Potentatus - Politics and Policy

Politics and Policy Blog

Wednesday, November 24, 2004


UN boosts DR Congo border force

The UN says it is sending additional troops to eastern DR Congo amid reports neighbouring Rwanda is threatening to target rebel groups in the country.

The head of the regional UN mission, William Swing, was also involved in intense talks with both sides to try to head off a further conflict, it added.

He was warned by Rwanda that an attack was imminent, a local UN official said.

Some of Rwanda's Hutu rebels who took part in the 1994 Tutsi genocide fled across the border to eastern DR Congo.


Ukraine on brink of 'civil war'

Both sides in Ukraine's disputed presidential election have warned of a civil war

Opposition leader Viktor Yushchenko rejected the official results declaring Prime Minister Viktor Yanukovych as president and declaring himself as the winner.

US Secretary of State Colin Powell said Washington "cannot accept" the election result as legitimate.

Summary of Situation:
Official result:
Yanukovych: 49.46%
Yushchenko: 46.61%
Observers report:
Abuse of state resources and "overt media bias" in favour of Mr Yanukovych
State workers pressured to give absentee voting certificate to their superiors
Intimidation reported at some polling stations
Suspiciously high turnout in two pro-government regions

Wednesday, September 15, 2004


Theoreitcal Frameworks and Current Events: a theory for terrorism

plus ca change, plus c'est la meme chose.

It is amusing (to me at least) to put a theoretical framework on the arguments concerning American policy dealing with terrorism.

We once again have the realist realpolitik debate against theconstructivist culture driven one that dominated the cold war publicintellectual discourse. (ahh, i love buzzwords).

In some ways, the sides will have difficulty ever agreeing because inthis argument people are working with different theroetical frames andare effectively talking past one another.

If you take the realist view that all that matters are balance ofpower and rationalist incentives, then the Bush approach may be thecorrect one. In Bush's favor, recent research in political science byBueno de Mesquita and others have shown that historically terroristsdo respond to incentives, and policies that raise the cost ofterrorist activities such as the Israeli punishment of the families ofsuicide bombers are an effective deterrent. Additionally, it was thehardline realist approach rather than the appeasement approach thatcan be credited for winning the cold war, and has arguably been thedominant paradigm of world order since Bismarck and beyond.

On the constructivist side, there are a large contingent of academicsthat argue that culture must matter. That in a unipolar world, theonly true power that remains is culturally based, and only throughreasoning and discourse, and "diplomacy, economic aid, education, andthe spread of hope" can the culture of terrorism be obviated.Additionally constructivists tend to reinterpret the end of the coldwar as the result of the cultural hegemony imposed by the Americancapitalist/hedonistic regime rather than a shift in power relations.

(If all those political science theory classes taught me anything, ittaught me how to bull shit with the best of them. Though this is anexample where bullshit theory [rather than the mathematical kind thateconomists prefer] seems strikingly appropriate.)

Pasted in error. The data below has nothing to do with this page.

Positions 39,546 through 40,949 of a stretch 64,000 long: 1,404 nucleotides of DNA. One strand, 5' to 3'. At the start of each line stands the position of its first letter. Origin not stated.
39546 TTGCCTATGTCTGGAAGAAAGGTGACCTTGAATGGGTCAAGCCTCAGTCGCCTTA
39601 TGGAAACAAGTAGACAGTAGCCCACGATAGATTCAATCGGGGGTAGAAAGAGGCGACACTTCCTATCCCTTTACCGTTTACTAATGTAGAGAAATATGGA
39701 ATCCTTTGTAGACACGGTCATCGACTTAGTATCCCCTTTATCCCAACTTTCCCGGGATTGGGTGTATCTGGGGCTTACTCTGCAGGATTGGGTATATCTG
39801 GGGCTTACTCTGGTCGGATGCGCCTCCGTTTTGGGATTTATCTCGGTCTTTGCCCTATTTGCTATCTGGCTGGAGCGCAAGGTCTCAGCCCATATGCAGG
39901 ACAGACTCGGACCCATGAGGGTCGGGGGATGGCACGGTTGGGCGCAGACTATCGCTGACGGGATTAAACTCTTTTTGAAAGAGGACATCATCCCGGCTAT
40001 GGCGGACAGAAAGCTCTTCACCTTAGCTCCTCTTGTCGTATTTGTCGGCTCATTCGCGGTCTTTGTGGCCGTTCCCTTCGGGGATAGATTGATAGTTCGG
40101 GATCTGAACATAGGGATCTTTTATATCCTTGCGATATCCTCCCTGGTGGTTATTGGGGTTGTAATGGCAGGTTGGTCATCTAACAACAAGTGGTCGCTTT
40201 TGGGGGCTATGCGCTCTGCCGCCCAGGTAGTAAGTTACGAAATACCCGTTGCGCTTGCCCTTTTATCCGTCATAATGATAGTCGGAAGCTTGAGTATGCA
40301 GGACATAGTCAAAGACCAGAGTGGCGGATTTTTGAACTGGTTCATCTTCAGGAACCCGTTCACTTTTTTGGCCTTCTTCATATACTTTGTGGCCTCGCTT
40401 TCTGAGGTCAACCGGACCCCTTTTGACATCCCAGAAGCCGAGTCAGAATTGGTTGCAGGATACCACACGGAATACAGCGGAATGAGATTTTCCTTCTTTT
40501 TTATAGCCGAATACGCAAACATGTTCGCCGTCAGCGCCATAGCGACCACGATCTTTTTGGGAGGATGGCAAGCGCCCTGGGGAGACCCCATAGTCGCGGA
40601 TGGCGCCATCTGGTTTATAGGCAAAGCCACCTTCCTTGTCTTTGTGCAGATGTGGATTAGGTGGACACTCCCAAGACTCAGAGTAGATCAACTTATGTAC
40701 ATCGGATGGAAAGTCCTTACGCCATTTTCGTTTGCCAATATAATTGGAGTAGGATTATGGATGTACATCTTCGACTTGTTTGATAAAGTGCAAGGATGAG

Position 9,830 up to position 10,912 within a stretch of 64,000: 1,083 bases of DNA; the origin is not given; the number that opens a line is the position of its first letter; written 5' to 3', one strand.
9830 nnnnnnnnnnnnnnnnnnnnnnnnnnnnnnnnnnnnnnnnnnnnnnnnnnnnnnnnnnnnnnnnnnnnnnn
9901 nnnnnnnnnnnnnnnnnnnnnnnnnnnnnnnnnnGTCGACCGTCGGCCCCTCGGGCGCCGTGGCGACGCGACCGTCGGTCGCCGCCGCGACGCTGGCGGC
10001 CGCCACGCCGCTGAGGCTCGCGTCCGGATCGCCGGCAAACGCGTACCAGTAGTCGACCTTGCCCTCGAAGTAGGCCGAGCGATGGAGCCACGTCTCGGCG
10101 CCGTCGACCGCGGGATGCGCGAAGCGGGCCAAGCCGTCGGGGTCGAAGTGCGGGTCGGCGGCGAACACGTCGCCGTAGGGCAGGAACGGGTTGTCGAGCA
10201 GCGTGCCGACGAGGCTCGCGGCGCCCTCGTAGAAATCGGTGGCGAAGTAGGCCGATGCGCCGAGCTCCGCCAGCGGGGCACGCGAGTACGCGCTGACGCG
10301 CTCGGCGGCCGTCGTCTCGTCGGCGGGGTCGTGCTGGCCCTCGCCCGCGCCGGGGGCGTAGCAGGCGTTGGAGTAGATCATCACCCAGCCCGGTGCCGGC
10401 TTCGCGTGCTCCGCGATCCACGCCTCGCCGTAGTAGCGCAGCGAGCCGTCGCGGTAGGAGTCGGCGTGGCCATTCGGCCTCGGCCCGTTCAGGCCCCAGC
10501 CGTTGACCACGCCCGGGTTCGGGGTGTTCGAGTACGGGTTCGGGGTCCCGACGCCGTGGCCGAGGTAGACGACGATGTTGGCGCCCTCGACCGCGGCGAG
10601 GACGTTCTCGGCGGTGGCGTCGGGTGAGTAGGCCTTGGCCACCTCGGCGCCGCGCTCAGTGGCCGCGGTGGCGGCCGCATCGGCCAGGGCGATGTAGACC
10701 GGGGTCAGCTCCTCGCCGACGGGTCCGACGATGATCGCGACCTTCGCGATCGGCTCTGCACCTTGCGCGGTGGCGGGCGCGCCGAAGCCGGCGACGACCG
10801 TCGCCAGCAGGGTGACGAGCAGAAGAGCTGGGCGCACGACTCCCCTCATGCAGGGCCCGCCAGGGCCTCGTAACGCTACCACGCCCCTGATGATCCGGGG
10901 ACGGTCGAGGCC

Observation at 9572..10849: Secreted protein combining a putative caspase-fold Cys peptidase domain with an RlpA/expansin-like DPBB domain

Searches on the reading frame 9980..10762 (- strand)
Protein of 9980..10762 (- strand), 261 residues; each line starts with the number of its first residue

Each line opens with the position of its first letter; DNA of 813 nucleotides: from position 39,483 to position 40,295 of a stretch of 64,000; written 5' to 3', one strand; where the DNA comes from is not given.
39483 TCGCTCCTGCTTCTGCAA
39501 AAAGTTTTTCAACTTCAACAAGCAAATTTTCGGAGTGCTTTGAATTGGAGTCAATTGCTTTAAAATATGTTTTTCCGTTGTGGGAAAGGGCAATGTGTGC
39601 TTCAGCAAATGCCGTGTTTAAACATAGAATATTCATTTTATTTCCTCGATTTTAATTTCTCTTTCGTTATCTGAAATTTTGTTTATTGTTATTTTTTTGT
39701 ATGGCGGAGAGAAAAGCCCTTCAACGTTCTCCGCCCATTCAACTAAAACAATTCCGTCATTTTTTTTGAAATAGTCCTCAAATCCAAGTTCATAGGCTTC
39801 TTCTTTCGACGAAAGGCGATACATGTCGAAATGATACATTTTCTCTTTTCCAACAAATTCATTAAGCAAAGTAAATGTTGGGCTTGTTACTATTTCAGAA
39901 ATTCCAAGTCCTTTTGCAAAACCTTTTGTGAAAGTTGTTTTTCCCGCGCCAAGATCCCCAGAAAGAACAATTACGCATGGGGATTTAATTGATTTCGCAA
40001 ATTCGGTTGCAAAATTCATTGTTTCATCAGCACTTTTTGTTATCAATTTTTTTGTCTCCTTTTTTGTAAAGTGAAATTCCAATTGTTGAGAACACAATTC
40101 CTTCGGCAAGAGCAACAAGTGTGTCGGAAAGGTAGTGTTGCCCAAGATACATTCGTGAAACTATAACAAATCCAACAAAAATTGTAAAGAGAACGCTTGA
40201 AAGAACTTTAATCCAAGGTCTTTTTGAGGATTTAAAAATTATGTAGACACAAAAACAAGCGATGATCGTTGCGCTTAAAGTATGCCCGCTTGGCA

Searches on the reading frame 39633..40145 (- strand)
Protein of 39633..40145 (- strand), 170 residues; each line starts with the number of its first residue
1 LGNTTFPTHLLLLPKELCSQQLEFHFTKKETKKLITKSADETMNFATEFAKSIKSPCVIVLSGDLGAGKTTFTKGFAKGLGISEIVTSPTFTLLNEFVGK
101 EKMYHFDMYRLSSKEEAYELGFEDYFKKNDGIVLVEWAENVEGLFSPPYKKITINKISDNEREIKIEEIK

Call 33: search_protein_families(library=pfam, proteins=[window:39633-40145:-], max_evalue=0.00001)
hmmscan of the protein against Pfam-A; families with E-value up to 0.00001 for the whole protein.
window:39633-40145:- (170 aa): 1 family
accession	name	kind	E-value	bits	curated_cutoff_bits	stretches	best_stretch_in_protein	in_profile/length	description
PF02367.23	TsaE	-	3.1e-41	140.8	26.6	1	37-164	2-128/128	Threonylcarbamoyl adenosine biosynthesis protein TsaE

Sunday, August 29, 2004


Olympic Musing: Civil Society, Privatized Government, and Modern Art

what amazes me about america starts with the world's fair of 1889, Paris premiers the eiffel tower, the world's governments turn out to show off their might, all except for the United States. The government of the US takes no part and instead the US pavillion is entirely privately funded and has representatives of US industries, carnegie, rockefeller, etc...

flash forward to 2004. Every man, woman, and child in Greece is paying over $600 for the Olympics. For a typical family of four, that's $2400. Admittedly a lot of it is for infrastructure, but for a country whose per capita GDP is around $12,000, that's quite a hefty burden. Are the citizens of Greece well served? Compare to the US, where the US Olympic Commission is entirely privately funded. The games in Atlanta, largely so. What is amazing is that in America, people voluntarily contribute rather than being forced to.

in the arts, the US government indeed spends a paltry amount on the arts, but the country as a whole spends loads more on art per capita than any other country. (and in terms of levels, probably more than the rest of the world combined) (i was just in the bellagio at vegas where people are paying $15 a pop for a small gallery with 15 lesser Monets. and it was packed to capacity)

it is a country where the amount of money i am forced to spend on art is minimal, yet art flourishes, because people choose to support what they like, and the people decide rather than venal politicians or venal bureaucrats. Americans spend more on the performing arts than on movies or on sports. The average American is more likely to attend a museum than a football game. and far more likley than the average European. (every time i've been to the Louvre, the number of Americans always seemed to outnumber the french)

it is a system that makes america still the leader of art, from madonna to will eisner to whatever's hot at the Venice Bienniale. a leader in sports with the most medals at the olympics. a leader in culture, with a hegemonic grip on the hearts and minds of consumers the world over regardless of the politics, people buy coke and watch Star Wars...